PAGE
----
Angus Elder reveals how students from all over the UK are making their mark in the hockey world and how it paves the way towards an ambitious London 2012.
April saw the start of BritainÃ¢â‚¬â„¢s most significant annual hockey event: the 3rd GB Super League. For all those unfamiliar with the super league, it comprises of six regional hockey teams made up of BritainÃ¢â‚¬â„¢s finest and rising talent.
Players compete to lay their claim for a place in their respective Great Britain Olympic squads. A series of high profile events held at venues within each of the three member nations showcase the six chosen squads (Caledonian Cougars, Celtic Panthers, Pennine Pumas, Saxon Tigers, Wessex Leopards and the Highland Jaguars), taking part.
The route to hockeyÃ¢â‚¬â„¢s Olympic talent identification process is set apart from the more mainstream team sports of football and rugby. Issues occur from the stature that a sport such as hockey currently possesses. Unlike the Rabo Hoofdklasse (the Dutch Premier League) there are very few lucrative contracts available in the British game, with only equipment sponsorships and travel expenses likely to be available to the gameÃ¢â‚¬â„¢s younger players.
Hockey players of England, Scotland and WalesÃ¢â‚¬â„¢ top national leagues predominantly hold down full-time jobs making their preparation to get into suitable physical shape a dedicated pursuit. Certain obstacles therefore stand between ambition and reality.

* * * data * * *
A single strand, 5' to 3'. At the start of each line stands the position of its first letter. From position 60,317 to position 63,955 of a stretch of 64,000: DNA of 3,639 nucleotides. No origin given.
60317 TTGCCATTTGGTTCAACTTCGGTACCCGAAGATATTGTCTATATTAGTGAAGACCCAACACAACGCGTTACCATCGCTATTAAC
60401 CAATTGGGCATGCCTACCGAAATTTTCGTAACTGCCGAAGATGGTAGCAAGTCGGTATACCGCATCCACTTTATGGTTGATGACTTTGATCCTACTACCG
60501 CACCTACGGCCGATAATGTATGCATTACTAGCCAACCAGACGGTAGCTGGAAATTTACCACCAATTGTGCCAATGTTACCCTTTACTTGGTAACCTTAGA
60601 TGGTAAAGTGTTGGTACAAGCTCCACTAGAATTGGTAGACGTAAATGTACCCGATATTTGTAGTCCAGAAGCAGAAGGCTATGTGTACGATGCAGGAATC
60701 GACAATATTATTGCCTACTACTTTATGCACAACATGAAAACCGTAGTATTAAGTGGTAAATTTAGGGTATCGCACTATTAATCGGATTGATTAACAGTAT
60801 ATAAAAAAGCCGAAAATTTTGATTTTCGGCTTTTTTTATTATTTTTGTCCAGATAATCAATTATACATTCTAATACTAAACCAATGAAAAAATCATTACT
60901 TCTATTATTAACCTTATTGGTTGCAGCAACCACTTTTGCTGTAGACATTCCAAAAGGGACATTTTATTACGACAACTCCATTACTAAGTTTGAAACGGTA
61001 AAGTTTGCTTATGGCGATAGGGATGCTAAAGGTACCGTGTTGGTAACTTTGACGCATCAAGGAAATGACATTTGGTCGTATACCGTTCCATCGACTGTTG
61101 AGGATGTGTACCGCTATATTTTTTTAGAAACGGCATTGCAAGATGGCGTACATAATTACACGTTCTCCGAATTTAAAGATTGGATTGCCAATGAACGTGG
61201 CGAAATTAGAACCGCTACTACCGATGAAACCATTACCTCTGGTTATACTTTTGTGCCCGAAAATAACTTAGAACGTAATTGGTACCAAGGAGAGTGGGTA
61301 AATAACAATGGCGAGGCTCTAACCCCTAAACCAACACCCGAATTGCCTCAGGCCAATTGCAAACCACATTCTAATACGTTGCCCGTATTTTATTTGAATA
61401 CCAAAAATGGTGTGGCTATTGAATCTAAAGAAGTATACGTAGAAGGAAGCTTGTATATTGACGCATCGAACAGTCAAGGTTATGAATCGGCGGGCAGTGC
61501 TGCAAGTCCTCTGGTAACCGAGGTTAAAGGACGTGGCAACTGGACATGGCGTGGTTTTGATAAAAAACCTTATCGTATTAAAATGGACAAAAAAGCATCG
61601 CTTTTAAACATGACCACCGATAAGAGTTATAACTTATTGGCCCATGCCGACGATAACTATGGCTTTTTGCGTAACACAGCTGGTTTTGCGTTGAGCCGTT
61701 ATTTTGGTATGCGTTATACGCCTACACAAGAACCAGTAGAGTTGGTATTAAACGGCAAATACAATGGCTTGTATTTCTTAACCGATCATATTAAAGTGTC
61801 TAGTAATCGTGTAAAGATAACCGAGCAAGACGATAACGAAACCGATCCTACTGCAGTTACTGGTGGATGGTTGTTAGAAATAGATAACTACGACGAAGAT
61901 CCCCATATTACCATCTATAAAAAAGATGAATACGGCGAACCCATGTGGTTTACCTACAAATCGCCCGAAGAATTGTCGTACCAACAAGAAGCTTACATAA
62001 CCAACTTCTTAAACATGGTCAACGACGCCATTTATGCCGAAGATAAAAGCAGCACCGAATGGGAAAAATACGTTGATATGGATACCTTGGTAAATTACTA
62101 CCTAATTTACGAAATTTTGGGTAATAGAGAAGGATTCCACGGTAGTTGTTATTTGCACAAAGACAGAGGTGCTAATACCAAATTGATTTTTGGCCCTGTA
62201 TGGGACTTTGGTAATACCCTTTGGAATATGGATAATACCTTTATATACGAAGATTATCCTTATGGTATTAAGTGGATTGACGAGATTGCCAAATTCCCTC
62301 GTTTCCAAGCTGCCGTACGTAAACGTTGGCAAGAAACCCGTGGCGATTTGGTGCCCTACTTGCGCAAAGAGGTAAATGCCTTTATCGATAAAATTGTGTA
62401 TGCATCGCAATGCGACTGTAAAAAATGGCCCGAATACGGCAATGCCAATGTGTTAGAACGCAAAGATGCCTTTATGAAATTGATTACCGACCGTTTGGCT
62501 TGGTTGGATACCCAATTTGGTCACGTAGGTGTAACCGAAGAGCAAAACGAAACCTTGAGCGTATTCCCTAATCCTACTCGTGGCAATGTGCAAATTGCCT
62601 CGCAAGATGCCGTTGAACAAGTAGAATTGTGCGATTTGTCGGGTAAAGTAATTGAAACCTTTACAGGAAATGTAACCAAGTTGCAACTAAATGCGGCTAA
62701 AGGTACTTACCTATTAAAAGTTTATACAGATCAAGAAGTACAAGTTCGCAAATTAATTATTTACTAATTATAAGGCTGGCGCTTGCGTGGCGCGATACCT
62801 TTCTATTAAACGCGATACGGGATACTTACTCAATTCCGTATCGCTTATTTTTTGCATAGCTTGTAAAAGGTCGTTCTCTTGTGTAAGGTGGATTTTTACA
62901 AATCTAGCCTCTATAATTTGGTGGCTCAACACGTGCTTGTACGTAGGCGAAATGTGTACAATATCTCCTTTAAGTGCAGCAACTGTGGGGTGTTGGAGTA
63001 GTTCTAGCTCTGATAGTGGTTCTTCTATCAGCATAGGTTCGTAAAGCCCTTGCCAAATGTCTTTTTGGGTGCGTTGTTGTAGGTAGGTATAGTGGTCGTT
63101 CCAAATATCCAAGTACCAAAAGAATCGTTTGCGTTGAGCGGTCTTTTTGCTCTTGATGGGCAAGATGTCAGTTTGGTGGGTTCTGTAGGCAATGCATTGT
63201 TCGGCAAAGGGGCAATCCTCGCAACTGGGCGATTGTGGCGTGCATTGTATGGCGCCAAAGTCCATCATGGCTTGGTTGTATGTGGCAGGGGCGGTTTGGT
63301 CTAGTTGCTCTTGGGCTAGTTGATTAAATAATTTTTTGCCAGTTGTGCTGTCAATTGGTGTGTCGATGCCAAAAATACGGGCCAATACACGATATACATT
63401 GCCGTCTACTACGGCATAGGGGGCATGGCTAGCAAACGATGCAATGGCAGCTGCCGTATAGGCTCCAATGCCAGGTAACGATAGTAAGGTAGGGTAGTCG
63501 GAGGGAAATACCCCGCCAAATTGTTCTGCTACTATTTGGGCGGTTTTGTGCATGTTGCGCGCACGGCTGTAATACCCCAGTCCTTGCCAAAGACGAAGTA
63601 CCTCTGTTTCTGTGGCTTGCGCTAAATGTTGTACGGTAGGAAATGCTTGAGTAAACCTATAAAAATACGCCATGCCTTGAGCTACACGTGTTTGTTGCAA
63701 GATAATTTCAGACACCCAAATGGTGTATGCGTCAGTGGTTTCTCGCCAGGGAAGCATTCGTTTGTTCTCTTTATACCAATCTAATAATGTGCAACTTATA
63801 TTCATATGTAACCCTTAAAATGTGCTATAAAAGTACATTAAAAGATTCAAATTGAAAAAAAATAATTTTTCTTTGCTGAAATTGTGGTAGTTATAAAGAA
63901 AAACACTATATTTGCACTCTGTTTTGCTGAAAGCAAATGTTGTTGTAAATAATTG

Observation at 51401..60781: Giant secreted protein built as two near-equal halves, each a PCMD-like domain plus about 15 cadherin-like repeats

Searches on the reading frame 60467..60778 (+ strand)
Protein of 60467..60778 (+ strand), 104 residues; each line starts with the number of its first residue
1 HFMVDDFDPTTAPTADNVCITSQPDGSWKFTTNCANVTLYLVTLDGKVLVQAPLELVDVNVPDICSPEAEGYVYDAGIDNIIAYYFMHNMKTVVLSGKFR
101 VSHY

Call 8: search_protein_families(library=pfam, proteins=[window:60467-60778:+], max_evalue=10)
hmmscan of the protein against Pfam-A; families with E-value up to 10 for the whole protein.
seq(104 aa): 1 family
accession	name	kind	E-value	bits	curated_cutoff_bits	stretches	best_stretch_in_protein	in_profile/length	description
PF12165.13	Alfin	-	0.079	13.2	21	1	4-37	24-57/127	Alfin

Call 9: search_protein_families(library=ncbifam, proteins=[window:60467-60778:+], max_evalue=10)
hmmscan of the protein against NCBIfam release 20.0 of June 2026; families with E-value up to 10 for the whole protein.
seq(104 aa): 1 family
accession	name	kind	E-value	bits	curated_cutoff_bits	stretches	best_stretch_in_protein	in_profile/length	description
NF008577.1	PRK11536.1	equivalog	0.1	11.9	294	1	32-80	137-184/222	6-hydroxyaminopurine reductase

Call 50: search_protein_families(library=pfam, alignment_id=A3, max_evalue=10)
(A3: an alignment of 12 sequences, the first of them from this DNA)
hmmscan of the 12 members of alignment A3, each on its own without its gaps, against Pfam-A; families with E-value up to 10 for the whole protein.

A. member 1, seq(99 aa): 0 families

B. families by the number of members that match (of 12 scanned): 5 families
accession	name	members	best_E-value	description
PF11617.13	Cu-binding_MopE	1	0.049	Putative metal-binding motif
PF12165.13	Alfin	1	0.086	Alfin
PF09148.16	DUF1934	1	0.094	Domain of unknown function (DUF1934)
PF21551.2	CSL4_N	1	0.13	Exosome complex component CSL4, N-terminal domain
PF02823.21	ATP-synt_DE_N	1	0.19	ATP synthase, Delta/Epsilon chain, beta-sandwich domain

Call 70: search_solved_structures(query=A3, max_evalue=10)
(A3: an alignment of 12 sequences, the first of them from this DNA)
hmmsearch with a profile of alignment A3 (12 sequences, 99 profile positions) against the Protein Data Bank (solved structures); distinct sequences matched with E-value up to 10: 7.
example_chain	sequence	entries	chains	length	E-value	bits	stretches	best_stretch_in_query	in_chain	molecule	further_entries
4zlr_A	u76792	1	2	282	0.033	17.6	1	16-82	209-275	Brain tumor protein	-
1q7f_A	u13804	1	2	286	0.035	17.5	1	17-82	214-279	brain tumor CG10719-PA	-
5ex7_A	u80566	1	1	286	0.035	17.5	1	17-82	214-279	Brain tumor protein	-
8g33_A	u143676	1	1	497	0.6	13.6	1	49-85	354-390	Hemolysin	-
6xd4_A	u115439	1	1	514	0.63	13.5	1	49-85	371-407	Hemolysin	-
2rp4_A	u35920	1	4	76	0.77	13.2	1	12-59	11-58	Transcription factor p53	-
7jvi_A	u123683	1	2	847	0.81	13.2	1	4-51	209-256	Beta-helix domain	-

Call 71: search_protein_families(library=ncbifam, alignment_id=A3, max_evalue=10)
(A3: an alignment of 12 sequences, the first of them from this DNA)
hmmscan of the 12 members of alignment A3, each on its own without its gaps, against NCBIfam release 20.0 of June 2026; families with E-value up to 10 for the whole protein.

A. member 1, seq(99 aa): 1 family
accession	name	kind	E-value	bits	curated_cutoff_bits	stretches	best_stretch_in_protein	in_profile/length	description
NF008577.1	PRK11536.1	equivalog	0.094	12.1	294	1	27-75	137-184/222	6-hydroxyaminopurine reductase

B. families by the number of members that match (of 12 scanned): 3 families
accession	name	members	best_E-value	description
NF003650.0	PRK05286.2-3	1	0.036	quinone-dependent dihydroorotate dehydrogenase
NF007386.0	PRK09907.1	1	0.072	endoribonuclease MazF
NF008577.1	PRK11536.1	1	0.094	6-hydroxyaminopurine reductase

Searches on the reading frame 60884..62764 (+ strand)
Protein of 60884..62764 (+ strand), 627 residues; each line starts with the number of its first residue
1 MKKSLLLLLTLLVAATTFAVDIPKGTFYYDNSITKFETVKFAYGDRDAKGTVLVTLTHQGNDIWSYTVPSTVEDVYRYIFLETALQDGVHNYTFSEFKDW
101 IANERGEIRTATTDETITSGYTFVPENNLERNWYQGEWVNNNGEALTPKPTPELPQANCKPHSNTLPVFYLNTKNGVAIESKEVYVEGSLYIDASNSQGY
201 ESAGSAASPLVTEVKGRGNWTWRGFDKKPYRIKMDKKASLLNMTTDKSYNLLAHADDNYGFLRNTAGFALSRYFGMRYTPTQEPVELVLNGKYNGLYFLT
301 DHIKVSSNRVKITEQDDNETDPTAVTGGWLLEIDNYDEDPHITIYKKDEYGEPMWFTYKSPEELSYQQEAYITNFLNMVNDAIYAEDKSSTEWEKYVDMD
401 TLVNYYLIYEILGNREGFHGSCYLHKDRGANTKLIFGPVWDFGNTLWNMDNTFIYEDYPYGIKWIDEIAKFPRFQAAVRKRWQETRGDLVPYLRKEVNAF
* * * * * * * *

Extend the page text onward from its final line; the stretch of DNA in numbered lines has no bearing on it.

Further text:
Through a combination of these financial and temporal factors, and the establishments where hockey is primarily taught, the sport possesses an unparalleled amount of university students plying their trade at the top level. A quick glance at the squads for the 2009 Super League shows that a total of 26, of the 120 men selected, play for a combination of Loughborough, Exeter, Birmingham, Durham and Edinburgh universities.
However, this is not the overall total of participating students, given that only universities providing teams in the top national leagues are mentioned. A large number of the other students represent top club outfits, making the overall student contingent a large proportion of the combined squads.
The comparison to the American college system is written tongue-in-cheek; however this is as close to a successful approach that we have, got such as the one in US. Whether scholarships are being given out or players are choosing the educational route, university sport is contributing at the top level.
It is fascinating to see a sport in Britain where, of next season, the England Hockey LeagueÃ¢â‚¬â„¢s Premier Division will contain two university sides -Ã‚Â Loughborough Students and Exeter University – out of the ten top flight sides. An unthinkable scenario in the world of football, where the thought of the London School of EconomicsÃ¢â‚¬â„¢ finest lining up at Stamford Bridge is laughable.
An opportunity has been provided however, where contrary to belief if finances are injected into the sport, an illusive playing career and an education could be provided. The recent rise in European hockey, with the introduction of the televised Euro Hockey League, provides a fascinating parallel to the insatiable growth of modern football.
The league’s finale on April 26 resulted with the Wessex Leopards topping the menÃ¢â‚¬â„¢s table after three intense and competitive weekends. Their success was largely indebted to goals from Beijing Olympians Matt Daly, James Tindall and Jonty Clarke of hockey clubs Surbiton, Old Georgians and Reading. Only time will tell whether their successors will be of a similar ilk, or whether university financiers will choose to continue to invest in the success of university hockey.
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